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Queuing up for Q in London's East End

Queuing up for Q in London's East End Beyond Grits & Gravy B Y J O H N S H E LT O N R E E D A whiff of hardwood smoke will lead you to a purposely unprepossessing barbecue joint next to the almost-as-shabby Café Mediterraneo. A large sign announces that this is the Arkansas Café. Photograph courtesy of John Shelton Reed and Dale Volberg Reed. Southerners don't go to London to eat barbecue. At least we shouldn't. But after we've been there awhile, it's understandable if we get a craving flung on us, as Jerry Clower used to say. When that happens, there's a solution. As lunchtime approaches, take the tube to Liverpool Street Station. Go outside, cross busy Bishopsgate (be sure to look right), and turn to your left. You're on the edge of the City of London, so if it's a weekday you'll be surrounded by scurrying yuppie bankers and brokers. Walk a block or so, past Artillery Lane, and turn right into Brushfield Street. (If you see the ostentatious new European Bank for Reconstruction and Development across the street on your left, you've gone too far.) Now you're entering Spitalfields, in London's East End. Ahead is Nicholas Hawksmoor's eighteenth-century Christ http://www.deepdyve.com/assets/images/DeepDyve-Logo-lg.png Southern Cultures University of North Carolina Press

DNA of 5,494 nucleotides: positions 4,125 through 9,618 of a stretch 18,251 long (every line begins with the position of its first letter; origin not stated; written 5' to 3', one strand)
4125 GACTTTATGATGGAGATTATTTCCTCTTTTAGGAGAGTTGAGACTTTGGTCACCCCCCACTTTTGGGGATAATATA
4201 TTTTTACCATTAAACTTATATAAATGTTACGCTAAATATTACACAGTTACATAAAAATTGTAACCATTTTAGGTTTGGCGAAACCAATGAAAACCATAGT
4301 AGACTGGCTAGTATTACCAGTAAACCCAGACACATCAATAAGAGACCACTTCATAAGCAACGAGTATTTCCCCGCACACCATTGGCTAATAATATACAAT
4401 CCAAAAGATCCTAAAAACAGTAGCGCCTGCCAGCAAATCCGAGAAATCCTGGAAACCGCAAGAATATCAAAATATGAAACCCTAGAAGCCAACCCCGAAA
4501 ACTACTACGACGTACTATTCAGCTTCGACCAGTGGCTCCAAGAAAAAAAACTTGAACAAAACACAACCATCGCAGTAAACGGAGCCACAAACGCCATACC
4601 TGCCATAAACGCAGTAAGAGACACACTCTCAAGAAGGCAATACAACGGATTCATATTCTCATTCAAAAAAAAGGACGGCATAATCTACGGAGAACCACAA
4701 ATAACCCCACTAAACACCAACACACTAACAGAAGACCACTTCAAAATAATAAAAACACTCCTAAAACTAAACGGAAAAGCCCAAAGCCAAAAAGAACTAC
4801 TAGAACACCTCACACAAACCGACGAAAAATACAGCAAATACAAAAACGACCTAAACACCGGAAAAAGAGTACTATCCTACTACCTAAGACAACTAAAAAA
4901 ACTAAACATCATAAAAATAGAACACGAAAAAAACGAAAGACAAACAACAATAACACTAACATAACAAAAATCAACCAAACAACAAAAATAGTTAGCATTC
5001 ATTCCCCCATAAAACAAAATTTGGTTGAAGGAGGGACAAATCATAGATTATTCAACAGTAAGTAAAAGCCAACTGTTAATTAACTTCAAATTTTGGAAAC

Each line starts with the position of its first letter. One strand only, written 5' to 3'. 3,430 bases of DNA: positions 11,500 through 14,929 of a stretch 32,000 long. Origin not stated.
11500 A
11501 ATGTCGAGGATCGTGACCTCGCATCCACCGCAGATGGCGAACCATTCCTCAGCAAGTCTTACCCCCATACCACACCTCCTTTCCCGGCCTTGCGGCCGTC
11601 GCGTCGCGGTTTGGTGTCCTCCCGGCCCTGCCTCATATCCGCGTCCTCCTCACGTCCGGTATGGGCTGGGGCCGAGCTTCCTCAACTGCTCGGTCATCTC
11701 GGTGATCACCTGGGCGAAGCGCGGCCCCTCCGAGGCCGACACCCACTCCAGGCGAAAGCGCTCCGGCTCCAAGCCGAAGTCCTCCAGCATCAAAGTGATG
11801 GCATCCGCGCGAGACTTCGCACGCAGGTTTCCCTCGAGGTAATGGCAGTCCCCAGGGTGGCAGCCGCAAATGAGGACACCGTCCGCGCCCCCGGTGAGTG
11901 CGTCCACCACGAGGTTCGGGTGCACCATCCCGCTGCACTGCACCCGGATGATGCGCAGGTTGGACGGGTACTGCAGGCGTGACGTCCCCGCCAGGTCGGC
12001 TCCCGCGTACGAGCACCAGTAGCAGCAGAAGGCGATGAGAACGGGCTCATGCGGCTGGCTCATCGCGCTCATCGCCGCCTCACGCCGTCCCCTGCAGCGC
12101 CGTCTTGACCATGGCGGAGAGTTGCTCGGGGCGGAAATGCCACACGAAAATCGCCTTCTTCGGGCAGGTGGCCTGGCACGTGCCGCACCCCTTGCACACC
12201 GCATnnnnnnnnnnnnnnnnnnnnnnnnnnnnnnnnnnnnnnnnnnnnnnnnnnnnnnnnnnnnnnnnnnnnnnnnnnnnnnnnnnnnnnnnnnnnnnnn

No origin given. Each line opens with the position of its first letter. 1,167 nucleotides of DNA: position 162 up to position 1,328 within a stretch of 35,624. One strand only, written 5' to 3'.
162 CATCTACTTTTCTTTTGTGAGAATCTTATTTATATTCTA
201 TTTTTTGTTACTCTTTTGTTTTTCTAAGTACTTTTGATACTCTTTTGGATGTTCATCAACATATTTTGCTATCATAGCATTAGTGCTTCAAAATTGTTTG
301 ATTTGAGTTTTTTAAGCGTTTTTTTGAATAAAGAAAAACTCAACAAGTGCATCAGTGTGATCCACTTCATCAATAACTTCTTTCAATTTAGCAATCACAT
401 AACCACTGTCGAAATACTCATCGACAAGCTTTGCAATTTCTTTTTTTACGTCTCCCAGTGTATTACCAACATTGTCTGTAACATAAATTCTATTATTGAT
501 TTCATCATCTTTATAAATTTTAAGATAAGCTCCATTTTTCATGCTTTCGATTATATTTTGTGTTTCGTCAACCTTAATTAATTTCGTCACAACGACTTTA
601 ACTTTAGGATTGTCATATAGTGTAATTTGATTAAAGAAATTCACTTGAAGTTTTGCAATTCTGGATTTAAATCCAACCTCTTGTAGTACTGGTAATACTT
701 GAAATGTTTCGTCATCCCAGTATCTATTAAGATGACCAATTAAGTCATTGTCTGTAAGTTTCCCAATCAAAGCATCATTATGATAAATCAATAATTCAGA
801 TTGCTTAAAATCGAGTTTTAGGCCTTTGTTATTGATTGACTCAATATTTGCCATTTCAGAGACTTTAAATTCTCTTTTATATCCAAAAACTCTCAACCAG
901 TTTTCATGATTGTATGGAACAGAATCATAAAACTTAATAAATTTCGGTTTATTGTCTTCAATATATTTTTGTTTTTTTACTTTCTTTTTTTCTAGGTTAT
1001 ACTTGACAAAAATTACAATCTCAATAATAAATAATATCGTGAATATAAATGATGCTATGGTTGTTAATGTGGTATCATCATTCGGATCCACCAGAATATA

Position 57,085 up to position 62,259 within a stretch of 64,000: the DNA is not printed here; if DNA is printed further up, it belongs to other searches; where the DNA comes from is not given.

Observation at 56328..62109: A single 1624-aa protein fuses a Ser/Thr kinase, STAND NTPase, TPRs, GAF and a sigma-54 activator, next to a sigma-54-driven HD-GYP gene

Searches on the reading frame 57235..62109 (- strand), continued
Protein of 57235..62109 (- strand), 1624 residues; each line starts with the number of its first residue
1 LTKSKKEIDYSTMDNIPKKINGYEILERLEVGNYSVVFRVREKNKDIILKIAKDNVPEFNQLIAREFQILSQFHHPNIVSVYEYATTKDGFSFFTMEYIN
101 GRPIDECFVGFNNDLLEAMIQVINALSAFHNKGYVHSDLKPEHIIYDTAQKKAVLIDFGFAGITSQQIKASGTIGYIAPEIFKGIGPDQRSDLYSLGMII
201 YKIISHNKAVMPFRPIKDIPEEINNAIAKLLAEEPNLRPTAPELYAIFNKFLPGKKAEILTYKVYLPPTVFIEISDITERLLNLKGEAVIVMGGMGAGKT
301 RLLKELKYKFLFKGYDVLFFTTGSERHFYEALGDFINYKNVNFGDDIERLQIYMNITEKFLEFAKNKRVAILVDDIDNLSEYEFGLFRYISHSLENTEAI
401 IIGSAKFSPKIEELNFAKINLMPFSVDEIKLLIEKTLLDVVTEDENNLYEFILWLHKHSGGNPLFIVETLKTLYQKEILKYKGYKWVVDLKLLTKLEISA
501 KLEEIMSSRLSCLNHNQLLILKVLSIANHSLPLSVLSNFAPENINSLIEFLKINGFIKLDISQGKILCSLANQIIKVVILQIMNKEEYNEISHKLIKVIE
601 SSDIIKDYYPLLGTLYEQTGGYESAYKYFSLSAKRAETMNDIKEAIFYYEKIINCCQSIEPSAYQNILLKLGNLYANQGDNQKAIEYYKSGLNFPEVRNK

Queuing up for Q in London's East End

Southern Cultures , Volume 11 (3) – Aug 29, 2005

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Publisher
University of North Carolina Press
Copyright
Copyright © 2005 Center for the Study of the American South.
ISSN
1534-1488
Publisher site
See Article on Publisher Site

Abstract

Beyond Grits & Gravy B Y J O H N S H E LT O N R E E D A whiff of hardwood smoke will lead you to a purposely unprepossessing barbecue joint next to the almost-as-shabby Café Mediterraneo. A large sign announces that this is the Arkansas Café. Photograph courtesy of John Shelton Reed and Dale Volberg Reed. Southerners don't go to London to eat barbecue. At least we shouldn't. But after we've been there awhile, it's understandable if we get a craving flung on us, as Jerry Clower used to say. When that happens, there's a solution. As lunchtime approaches, take the tube to Liverpool Street Station. Go outside, cross busy Bishopsgate (be sure to look right), and turn to your left. You're on the edge of the City of London, so if it's a weekday you'll be surrounded by scurrying yuppie bankers and brokers. Walk a block or so, past Artillery Lane, and turn right into Brushfield Street. (If you see the ostentatious new European Bank for Reconstruction and Development across the street on your left, you've gone too far.) Now you're entering Spitalfields, in London's East End. Ahead is Nicholas Hawksmoor's eighteenth-century Christ

Journal

Southern CulturesUniversity of North Carolina Press

Published: Aug 29, 2005

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